The Presbyterian Church (USA) through the Advisory Committee on Social Witness Policy and their journal Unbound: An Interactive Journal of Christian Social Justice, has stepped beyond the boundaries of Scripture and confession. The being of God and the person of Jesus are deeply effected in their November edition, “Gender Justice 2014: “Hearing the Voices of Peoples Long Silenced,” which in the first part focuses mainly on women’s issues.
The articles have all been published elsewhere but they come together in the journal to form a stew of twisted Scripture and bad theology. Marci Auld Glass’ “The Cry of Tamar” adds words to the biblical text in several places, yet her thesis that women are more than their sexuality could have been wonderfully bolstered by leaving the biblical story intact. But the major problem with all of the articles is their disregard for the first commandment of the Decalogue: “You shall have no other gods before me.”
No they are not advocating as some have for “the Queen of Heaven, “referred to in Jeremiah nor do they lift up the supposedly ancient goddesses. And while the words are deceptively beautiful and the stories sad and needy, their tenor and words deface the holy God of Scripture. For instance, Rita Nakashima Brock’s article, “Re-Imagining God: Reflections on Mirrors, Motheroot, and Memory is filled with her bent toward panentheism which tends to destroy the majesty and beauty of God while diffusing the Incarnation into a simple idea of God’s being evolving through creation.
Brock quotes and affirms the words of Nancy Mairs:
“God is here. And here, and here, and here. Not an immutable entity detached from time, but a continual calling and coming into being. Not transcendence, that orgy of self-alienation beloved of the fathers, but immanence: God working out Godself in everything… the holy as verb”
Brock uses three words to express her view of what will aid the re-imagining of God, Incarnation, Emanuel and Ecclesia. But to each of these she gives a human centered picture. The Incarnation, God taking on flesh and dwelling among us as the unique person of Jesus is shattered and creation and community takes his place. He is even maligned. Speaking of the Syrophoenician woman, Brock writes:
“When Jesus is oppressed by the principalities and powers of the world, he reveals the incarnate power of God, as he does through much of his life and at his death. But when Jesus has structural power over another—marginalizes her—divine power confronts Jesus from those margins. In other words, she is the incarnation of God to Jesus. Jesus acknowledges this revelation when it happens with the words, “Woman, great is your faith! Let it be done for you as you wish.” And this is how the transformative power of God is revealed, the power of motheroot.”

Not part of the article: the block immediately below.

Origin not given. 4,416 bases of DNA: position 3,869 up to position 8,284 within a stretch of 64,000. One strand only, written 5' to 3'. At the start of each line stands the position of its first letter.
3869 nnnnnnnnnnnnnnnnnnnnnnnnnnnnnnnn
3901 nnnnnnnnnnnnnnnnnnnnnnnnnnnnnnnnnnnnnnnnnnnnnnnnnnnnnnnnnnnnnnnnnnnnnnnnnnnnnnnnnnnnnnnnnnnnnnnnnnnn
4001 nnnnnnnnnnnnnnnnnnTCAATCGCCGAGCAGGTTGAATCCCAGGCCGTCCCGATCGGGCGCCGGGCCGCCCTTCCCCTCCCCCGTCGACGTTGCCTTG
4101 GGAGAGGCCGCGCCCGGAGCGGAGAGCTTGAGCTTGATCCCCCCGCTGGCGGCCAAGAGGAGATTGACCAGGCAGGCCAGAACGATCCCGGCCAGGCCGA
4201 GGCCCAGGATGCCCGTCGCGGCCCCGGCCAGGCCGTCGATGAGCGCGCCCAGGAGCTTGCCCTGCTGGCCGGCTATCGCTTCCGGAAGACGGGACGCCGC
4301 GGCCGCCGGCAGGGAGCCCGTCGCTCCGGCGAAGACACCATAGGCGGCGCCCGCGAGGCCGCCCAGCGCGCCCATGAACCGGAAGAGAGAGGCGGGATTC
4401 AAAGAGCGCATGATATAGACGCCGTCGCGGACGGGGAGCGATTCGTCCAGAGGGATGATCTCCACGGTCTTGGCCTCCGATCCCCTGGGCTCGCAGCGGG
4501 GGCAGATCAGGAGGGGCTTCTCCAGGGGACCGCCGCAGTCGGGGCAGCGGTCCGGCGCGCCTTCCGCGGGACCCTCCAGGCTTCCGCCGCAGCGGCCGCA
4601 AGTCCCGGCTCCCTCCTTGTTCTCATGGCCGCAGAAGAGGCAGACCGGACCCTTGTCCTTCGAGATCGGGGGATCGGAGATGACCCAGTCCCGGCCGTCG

Awful power, not sacred power is placed in the hands of humanity. Human brokenness, rather than a redemptive savior, is lifted up.
Sylvia Thorson-Smith’s offering is the tired old mix of Sophia and sex. The article is her speech at the Presbyterian Voices for Justice at the 2012 PCUSA General Assembly, Re-Imagining “Re-Imagining” and the Next 20 Years. She rehearses the events of the Re-imagining conference held in 1993. Thorson-Smith even refers to the “womanist theologian Delores Williams’ dramatic reimagining of the Atonement, denouncing the idea that Jesus was a substitutionary “surrogate” who had to die for our sins in order to satisfy the demands of a patriarchal Father God.” And it was a bit more than that something about not needing any bloody crosses.
One of the postings is part of a script written by Rachel Shepherd and Miriam Foltz. Daughters of Eve, (not yet formerly published), is a supposed take on biblical stories of women through the lens of the infamous play The Vagina Monologues. The article itself is entitled, Daughters of Eve: Biblical Women Take Back the Microphone
While these biblical stories of women are so important for women, they are trivialized with such words as, “But even in my darkest moments, God was there; God had not written off my vagina yet,” (Sarah speaking) or “Finally my vagina is a welcome and friendly part of me, not an erratic stranger I have to harbor. I can trust our rhythm, count the days until bleeding begins and ends, and see it for what it is: a source of joy and life that connects me to my God,” (the woman with an issue of blood which Jesus heals).
And the Levite’s concubine who was horribly raped, “Now I am Israel, I am twelve, I am no more and I am always. My vagina was the first part of me to be broken, and the rest followed. My vagina is priceless and worthless, vulnerable and meaningful. My vagina is a vanguard.”
This last story is so horrific. It is the story of a people who constantly betray their God, and as the text states, do what is right in their own eyes. It is also the story of a woman who suffers the terrors that too often befall innocent victims in the midst of an ungodly people. The story as told by the play begins well but the ending is awful since it focuses on the woman’s poor misused vagina—one wants to vomit. Take a soft warm blanket and cover the abused body. Do not be like the husband cutting the body apart, showing it to everyone, but rather react as the Lord does who has pity and redeems.
This material, found in the Unbound journal, as I have said is old and tired material. It is also ugly and chases away those who would be faithful. We turn our eyes away and instead set them on beauty.
God is not an evolving being filling out creation as He grows and changes. God who is transcendent comes to us in Jesus, very God of very God—the begotten God in the bosom of the Father. Jesus comes with all of the redemptive, transforming power that we need to live in community as daughters and sons of the Father. Jesus, He is of our flesh and of the Father. Through the Holy Spirit we are united to him and so are lifted up and “seated in heavenly places.”